Figures like Theresa May have opened up the doors for women’s work wear according to a styling panel chaired by The Times fashion editor, Anna Murphy.
At the event hosted by Selfridges earlier this month, fashion experts praised the changes in women’s work apparel, citing influencers like the Prime Minister for breaking down fashion barriers.
Not so long ago it would have seemed alarming for a woman who had no working connections to fashion to appear in the office in a colourful blazer, a statement necklace, or like Theresa, some zebra heels.
HANDY AND JOYFUL: Clothes can be used in several ways by women at work, The Times fashion editor Anna Murphy (above pic, far right) saying women need every tool they can get
But as more and more high power women continue to push the boundaries of what they choose to wear and how they choose to present themselves, the revolution has become clear.
Speaking to MM, Anna said: “Every day when you put on an outfit you are deciding how to present yourself to the world. And the world is making judgements about you by extension.
“Why can’t you do interesting things in the world and love clothes? Clothes are a tool but also a source of joy.
“And encouraging women to wear something bright red or try a cropped trouser is that. As I said fashion is fun but it’s also an incredibly important tool and women in the work place need every tool they can get.”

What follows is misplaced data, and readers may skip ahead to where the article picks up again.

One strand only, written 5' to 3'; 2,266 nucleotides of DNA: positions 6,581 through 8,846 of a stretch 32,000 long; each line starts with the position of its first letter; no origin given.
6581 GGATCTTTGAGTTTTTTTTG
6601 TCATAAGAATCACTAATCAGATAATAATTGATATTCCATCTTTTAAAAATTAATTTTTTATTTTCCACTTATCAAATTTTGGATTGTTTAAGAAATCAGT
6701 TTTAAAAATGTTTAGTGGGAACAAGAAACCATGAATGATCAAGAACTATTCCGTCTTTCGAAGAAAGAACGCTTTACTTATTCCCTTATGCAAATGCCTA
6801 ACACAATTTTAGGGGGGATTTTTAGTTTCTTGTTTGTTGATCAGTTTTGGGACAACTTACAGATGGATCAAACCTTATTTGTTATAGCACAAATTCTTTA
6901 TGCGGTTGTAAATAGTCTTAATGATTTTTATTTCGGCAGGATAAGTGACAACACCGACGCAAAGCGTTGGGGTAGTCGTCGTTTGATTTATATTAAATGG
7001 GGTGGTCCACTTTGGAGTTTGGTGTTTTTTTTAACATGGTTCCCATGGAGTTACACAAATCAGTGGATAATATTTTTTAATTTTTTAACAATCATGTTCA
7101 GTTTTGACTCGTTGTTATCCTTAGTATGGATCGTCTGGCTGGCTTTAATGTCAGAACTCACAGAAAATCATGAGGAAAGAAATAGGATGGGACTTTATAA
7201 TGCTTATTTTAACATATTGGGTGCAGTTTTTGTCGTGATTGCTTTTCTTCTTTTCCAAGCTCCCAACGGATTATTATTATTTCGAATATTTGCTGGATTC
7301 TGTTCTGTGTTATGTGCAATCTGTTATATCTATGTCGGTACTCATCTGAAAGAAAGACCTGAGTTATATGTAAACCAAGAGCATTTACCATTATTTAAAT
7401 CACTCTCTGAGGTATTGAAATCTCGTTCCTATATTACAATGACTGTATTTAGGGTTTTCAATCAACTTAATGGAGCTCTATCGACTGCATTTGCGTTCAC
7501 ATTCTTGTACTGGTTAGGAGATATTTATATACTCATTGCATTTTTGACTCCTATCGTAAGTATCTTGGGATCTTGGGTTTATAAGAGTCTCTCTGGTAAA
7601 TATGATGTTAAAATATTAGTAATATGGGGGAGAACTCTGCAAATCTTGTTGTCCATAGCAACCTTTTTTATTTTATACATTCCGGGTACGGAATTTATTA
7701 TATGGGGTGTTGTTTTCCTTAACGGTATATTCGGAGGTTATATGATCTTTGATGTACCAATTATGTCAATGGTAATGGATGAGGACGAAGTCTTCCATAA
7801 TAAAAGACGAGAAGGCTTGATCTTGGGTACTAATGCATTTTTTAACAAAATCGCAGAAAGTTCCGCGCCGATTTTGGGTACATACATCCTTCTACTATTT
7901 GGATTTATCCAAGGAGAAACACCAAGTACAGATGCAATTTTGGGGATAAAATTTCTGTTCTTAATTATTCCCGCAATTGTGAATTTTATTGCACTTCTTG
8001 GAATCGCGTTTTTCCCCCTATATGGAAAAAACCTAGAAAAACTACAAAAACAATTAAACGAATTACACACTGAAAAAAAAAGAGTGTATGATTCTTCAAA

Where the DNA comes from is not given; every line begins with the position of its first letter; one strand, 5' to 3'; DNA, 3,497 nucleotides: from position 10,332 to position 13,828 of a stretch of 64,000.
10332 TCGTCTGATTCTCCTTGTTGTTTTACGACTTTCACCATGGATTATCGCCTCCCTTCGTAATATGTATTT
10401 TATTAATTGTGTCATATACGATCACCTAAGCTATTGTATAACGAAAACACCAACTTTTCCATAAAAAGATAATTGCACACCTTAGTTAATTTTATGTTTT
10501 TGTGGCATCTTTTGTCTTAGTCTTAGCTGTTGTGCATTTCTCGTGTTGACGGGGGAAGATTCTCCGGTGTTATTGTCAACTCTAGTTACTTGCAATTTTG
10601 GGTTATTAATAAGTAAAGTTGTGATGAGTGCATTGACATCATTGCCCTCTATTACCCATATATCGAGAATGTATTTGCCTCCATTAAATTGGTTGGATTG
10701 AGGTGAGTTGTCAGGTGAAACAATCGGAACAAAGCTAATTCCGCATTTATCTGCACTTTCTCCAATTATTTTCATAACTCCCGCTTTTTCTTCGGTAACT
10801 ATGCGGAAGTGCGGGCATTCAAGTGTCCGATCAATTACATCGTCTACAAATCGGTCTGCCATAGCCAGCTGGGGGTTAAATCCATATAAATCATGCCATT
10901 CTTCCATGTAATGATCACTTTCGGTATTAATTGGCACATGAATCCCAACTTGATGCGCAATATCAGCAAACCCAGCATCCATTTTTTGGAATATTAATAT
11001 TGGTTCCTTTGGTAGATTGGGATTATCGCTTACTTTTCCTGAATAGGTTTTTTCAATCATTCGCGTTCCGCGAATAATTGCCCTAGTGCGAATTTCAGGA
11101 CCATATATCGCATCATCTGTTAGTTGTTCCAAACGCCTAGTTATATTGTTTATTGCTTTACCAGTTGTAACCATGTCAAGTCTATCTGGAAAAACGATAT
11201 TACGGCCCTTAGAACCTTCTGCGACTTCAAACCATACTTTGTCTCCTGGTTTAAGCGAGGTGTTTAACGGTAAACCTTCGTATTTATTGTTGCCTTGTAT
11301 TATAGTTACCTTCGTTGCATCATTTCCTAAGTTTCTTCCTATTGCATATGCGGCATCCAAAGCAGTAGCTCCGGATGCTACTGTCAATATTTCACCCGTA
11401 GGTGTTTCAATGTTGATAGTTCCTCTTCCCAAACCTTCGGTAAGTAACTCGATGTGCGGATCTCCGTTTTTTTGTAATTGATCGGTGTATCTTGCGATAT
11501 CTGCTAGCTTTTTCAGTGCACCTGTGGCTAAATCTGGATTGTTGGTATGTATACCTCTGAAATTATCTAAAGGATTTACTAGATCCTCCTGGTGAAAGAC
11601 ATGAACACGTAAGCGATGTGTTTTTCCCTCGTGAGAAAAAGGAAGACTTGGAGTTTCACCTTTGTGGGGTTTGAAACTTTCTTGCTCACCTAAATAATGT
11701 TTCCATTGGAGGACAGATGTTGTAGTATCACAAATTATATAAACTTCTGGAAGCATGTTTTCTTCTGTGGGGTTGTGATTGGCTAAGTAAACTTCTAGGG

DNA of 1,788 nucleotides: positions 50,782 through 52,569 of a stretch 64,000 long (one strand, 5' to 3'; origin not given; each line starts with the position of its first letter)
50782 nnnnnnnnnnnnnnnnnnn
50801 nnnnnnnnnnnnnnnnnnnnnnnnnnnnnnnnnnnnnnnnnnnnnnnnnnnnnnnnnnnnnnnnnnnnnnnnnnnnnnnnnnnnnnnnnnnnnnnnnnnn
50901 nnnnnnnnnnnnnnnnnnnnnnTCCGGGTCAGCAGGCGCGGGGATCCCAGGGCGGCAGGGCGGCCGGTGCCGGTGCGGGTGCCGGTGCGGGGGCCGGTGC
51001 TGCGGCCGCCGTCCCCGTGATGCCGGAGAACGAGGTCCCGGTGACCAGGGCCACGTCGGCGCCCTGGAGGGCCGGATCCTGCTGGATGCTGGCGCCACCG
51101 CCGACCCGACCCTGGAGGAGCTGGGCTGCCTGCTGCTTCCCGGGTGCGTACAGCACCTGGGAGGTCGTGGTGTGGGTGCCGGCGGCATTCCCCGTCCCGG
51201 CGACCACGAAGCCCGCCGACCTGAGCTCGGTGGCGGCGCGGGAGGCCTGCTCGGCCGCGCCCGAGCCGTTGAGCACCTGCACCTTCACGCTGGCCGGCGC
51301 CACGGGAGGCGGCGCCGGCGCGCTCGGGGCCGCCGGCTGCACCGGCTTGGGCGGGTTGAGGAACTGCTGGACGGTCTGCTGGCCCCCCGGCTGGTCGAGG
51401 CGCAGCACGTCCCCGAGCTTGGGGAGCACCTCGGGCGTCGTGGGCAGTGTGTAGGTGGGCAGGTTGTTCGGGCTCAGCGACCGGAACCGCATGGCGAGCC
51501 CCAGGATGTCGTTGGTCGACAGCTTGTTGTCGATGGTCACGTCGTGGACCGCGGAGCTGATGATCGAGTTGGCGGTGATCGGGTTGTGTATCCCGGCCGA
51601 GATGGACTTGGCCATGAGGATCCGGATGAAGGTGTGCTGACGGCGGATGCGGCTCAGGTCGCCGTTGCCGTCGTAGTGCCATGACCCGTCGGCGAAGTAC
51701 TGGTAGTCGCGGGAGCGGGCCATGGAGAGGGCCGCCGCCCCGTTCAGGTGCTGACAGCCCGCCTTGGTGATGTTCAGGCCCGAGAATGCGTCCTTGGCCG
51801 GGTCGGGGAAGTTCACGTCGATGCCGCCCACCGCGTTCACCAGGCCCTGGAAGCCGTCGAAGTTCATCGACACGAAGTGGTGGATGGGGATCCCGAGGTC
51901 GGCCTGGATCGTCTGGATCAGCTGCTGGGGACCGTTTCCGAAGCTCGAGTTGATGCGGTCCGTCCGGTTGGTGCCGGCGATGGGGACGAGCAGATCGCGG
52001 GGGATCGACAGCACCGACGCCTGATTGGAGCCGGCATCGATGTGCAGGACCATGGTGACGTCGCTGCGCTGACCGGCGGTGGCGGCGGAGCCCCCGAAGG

Selfridges general manager, Jane Sharrocks, also praised the changes in work wear trends, saying that a burst of individuality can often go a long way in the office.
She told MM: “What you wear, whether it’s just one statement piece or a great red lipstick, the confidence it can give you as a person is absolutely amazing and it’s great to get the experts’ advice.
“I think there is so much individuality available for women within fashion now, and they want to show their personality through the clothes, which is definitely breaking down the barriers of what women are wearing at work.
“I’m lucky because I work in fashion so can experiment but I’ve loved seeing how women are now far more often experimenting with work apparel.”
Anna also discussed how the PM’s fashion choices highlighted how work wear is still up against a certain level of gender bias.
She said: “For me Theresa May’s shoes approach has always been great. But more than anything at last I think it is about what you are comfortable in.
“There is still a feeling that you have to dress like a woman, but it is interesting that Theresa May gets attention for what she wears: is that good or bad?
“I was speaking to the editor of German Vogue recently and when Theresa May came to power I had to write about what she was wearing and the editor said to me she could never get over me writing about that in the national news, saying it would never happen in Germany.
“Does it matter that we’re writing about Theresa May’s shoes and not Nigel Farage’s? To me it shows there is still a lot about gender in fashion that we are working out.”
For the upcoming season, the panel discussed luxury sports wear, bold colours and sleek jumpsuits.